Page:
Jordan D. - 5/1/2004
Summer salmon fishing in the Puget Sound can be one of the hottest fisheries around. First, on odd numbered years, there is an absolutely huge run of Pink salmon that are known to be in the Puget Sound as soon as early July, but the main run doesn't come until August. The next run of fish that comes through is the Coho salmon run. These fish also begin to show in early July, but the bulk of the run doesn't get here until late August. There is also a special fishery in the Tulalip Bubble for Chinook salmon that can offer some very large fish. This fishery tends to be hit and miss for as long as it's open. As you read through this article I will explain some of the most productive techniques for fishing for these types of salmon.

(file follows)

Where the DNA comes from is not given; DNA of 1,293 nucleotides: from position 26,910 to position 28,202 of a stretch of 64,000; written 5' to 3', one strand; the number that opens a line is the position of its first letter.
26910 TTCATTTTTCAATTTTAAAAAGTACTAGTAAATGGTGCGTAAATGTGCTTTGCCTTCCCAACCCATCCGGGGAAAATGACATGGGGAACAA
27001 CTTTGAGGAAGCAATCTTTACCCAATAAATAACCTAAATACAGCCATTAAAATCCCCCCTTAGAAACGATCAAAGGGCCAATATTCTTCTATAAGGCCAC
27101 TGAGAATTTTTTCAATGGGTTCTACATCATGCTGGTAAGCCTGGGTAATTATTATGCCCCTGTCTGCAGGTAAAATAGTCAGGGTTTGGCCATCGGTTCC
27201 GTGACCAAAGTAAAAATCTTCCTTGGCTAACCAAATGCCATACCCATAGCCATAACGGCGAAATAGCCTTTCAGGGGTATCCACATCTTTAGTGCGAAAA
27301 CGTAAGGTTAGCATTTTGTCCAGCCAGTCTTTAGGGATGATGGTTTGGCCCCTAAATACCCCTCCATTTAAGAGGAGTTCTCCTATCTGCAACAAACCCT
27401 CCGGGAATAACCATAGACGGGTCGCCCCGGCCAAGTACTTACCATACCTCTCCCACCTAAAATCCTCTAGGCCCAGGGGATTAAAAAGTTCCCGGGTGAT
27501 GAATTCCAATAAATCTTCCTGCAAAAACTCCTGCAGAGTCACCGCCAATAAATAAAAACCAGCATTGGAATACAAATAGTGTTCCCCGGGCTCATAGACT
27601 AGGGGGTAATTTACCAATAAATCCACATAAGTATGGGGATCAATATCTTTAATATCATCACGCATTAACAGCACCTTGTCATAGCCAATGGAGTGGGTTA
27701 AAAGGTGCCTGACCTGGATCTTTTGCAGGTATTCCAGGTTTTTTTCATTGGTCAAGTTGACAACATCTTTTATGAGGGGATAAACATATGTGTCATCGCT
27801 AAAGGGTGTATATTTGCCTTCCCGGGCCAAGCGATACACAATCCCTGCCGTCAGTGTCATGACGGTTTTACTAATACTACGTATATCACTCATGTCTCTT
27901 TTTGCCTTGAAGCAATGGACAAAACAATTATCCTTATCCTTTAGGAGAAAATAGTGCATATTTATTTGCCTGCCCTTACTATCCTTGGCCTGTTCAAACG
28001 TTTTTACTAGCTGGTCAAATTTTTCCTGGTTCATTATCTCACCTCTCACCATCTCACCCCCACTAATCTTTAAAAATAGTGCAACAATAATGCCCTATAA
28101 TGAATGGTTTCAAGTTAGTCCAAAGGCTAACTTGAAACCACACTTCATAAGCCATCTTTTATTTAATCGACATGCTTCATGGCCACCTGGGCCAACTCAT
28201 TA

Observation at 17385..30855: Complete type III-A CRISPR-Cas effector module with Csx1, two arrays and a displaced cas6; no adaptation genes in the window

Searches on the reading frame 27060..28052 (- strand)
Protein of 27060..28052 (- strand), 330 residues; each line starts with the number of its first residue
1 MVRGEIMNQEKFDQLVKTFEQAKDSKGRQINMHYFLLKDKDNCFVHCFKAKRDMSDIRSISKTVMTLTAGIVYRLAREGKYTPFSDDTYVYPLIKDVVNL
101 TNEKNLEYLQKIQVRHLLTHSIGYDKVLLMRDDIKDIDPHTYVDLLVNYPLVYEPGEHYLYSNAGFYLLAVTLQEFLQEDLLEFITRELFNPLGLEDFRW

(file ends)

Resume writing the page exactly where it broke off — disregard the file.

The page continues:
Pink salmon are the most abundant in terms of numbers that return to area 8-2. The reason for this is because there are huge runs that are returning to the Skagit and Snohomish river systems. The female pink salmon is often mistaken for its cousin the Coho salmon. The distinguishing factor is the large spots on their sides and tail. The male salmon will begin to grow a hump extending from the back of their head to the middle of their back and can be easily identified. The female Pink salmon averages about 5 pounds, while the males are slightly larger averaging about 7 pounds.